How an Aspen movie theater could end up owning Ingmar Bergman films

« YouTube dares record labels to live without its users | Main | WatchmenWatch: Case settled; what have we all learned? »

How an Aspen movie theater could end up owning Ingmar Bergman films

Thu Jan 15, 2009 @ 01:41PM PST

By Eriq Gardner

Bergman,ingmar Foreign companies often ignore adverse U.S. court judgments. But for Svensk Filmindustri, shrugging off nearly $10 million may cost the Swedish film studio the U.S. rights to the entire film catalog of legendary filmmaker Ingmar Bergman.

Owners of Aspen, Colorado-based movie theater Isis Theater have recently registered with the U.S. Copyright Office the rights to many films in Svensk's film library, including Lasse Hallstrom's "My Life as a Dog," Bo Widerberg's "Elvira Madigan" and the Bergman catalog. Here's the registration notice and a list of titles.

Isis made the move after a Colorado District Court ordered the rights transfer to make good on money owed by Svensk to Isis stemming from a loan guaranty made on the lease of its Aspen theater. In 1997, Isis, Svensk, and Resort Theaters of America partnered on a plan to develop upscale movie multiplexes at resorts. That failed when RTA declared bankruptcy three years later.

Isis then sued and in 2003, a Colorado District Court ordered Svensk to pay $5.9 million. The Court later added $850,000 in costs and fees and imposed a $2,500-a-day contempt of court penalty. Still, Svensk has refused to pay up. As Isis has pursued the money it started a website called Garnish Svensk that displays a running ticker on how much is owed.

Isis now reasons that having a claim to Bergman films might actually free them to wider distribution and a new audience. The company has already launched a new website, SwedishClassicFilms.com.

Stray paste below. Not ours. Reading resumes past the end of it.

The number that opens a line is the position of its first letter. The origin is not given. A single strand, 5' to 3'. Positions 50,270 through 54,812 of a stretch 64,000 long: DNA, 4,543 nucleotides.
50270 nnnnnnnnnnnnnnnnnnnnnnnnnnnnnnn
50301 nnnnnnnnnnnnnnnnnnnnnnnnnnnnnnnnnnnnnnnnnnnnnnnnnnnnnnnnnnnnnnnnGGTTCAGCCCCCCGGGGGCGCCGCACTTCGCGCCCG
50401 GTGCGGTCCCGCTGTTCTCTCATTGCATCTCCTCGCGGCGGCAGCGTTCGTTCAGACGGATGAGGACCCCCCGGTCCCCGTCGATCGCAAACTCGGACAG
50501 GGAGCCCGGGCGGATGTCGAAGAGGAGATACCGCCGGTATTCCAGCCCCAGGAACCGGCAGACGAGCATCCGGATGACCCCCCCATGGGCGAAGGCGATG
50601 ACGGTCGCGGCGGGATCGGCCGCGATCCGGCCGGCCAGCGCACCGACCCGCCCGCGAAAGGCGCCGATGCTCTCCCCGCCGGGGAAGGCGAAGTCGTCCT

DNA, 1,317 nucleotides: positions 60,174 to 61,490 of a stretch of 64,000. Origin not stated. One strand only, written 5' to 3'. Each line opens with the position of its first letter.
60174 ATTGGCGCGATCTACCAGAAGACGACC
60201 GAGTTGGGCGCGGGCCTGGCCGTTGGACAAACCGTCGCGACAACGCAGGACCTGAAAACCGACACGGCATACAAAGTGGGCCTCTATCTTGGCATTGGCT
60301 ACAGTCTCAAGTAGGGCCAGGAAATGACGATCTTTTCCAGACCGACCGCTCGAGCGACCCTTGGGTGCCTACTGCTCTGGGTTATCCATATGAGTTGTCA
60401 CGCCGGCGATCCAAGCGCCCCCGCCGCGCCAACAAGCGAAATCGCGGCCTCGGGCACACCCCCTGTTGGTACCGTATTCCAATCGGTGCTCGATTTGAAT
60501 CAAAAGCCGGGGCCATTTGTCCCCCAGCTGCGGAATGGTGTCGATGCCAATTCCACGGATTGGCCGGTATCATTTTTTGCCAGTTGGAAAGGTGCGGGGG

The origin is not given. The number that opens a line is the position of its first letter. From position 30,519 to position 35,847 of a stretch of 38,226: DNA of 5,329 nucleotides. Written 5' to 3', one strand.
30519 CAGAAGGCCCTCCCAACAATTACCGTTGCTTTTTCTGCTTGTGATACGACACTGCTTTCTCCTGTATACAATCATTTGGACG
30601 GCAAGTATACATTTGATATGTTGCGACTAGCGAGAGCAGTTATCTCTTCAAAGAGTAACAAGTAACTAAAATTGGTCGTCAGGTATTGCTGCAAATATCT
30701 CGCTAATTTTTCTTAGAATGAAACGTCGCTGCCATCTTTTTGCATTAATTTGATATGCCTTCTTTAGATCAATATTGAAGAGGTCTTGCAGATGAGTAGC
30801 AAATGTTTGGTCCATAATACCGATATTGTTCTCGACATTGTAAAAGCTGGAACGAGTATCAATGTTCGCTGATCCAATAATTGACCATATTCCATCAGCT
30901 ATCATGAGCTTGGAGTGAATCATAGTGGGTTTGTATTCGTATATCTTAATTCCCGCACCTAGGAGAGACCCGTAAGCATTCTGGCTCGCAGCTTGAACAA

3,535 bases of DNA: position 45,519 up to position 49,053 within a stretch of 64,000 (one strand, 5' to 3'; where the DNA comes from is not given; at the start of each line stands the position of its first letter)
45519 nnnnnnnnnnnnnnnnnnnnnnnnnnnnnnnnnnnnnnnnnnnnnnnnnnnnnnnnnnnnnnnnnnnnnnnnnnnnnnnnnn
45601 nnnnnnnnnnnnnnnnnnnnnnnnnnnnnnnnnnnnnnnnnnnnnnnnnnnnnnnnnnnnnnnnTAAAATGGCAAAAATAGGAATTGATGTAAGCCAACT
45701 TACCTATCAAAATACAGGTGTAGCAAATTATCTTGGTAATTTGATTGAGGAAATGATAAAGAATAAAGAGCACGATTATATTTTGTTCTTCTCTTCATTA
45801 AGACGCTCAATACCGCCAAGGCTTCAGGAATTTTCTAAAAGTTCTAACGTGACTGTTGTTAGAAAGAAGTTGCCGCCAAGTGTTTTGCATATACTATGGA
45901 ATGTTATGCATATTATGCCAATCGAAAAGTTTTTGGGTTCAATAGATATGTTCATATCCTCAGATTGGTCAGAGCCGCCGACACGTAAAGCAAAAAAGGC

One thing to keep in mind is the precedent here.

Ignoring foreign judgments had been a commonplace part of international jurisprudence. (The head of media giant Bonnier Group last year proclaimed that "A court decision in Colorado means nothing in Sweden.") But film studios, with foreign IP assets, now seem to have more liability than the average corporation. After all, if it can happen in Colorado, it can happen anywhere.

TrackBack URL for this entry:
https://www.typepad.com/services/trackback/6a00d83451d69069e2010536cad76a970b

Listed below are links to weblogs that reference How an Aspen movie theater could end up owning Ingmar Bergman films:


The Hollywood Reporter
The Hollywood Reporter, Esq. blog focuses on how the entertainment and media industries are impacted and influenced by the law. It is edited by Matthew Belloni with contributions from veteran legal reporter Eriq Gardner and others. Before joining The Hollywood Reporter, Belloni was a lawyer at an entertainment litigation firm in Los Angeles. He writes a column for THR devoted to entertainment law. Gardner is a New York-based writer and legal journalist. Send tips or comments to Matthew.Belloni@thr.com

The Hollywood Reporter
Contact: Patrice Atiee at 323.525.2014 or patrice.atiee@thr.com


The Hollywood Reporter is Your Complete Film Resource

The columnists and bloggers who write for The Hollywood Reporter have their collective finger on the pulse of the boxoffice. Martin Grove and the other THR columnists deliver their thoughts on the film industry in an uncompromised style. Subscribe to THR today and get the latest views from these film experts and get the latest movie reviews as well.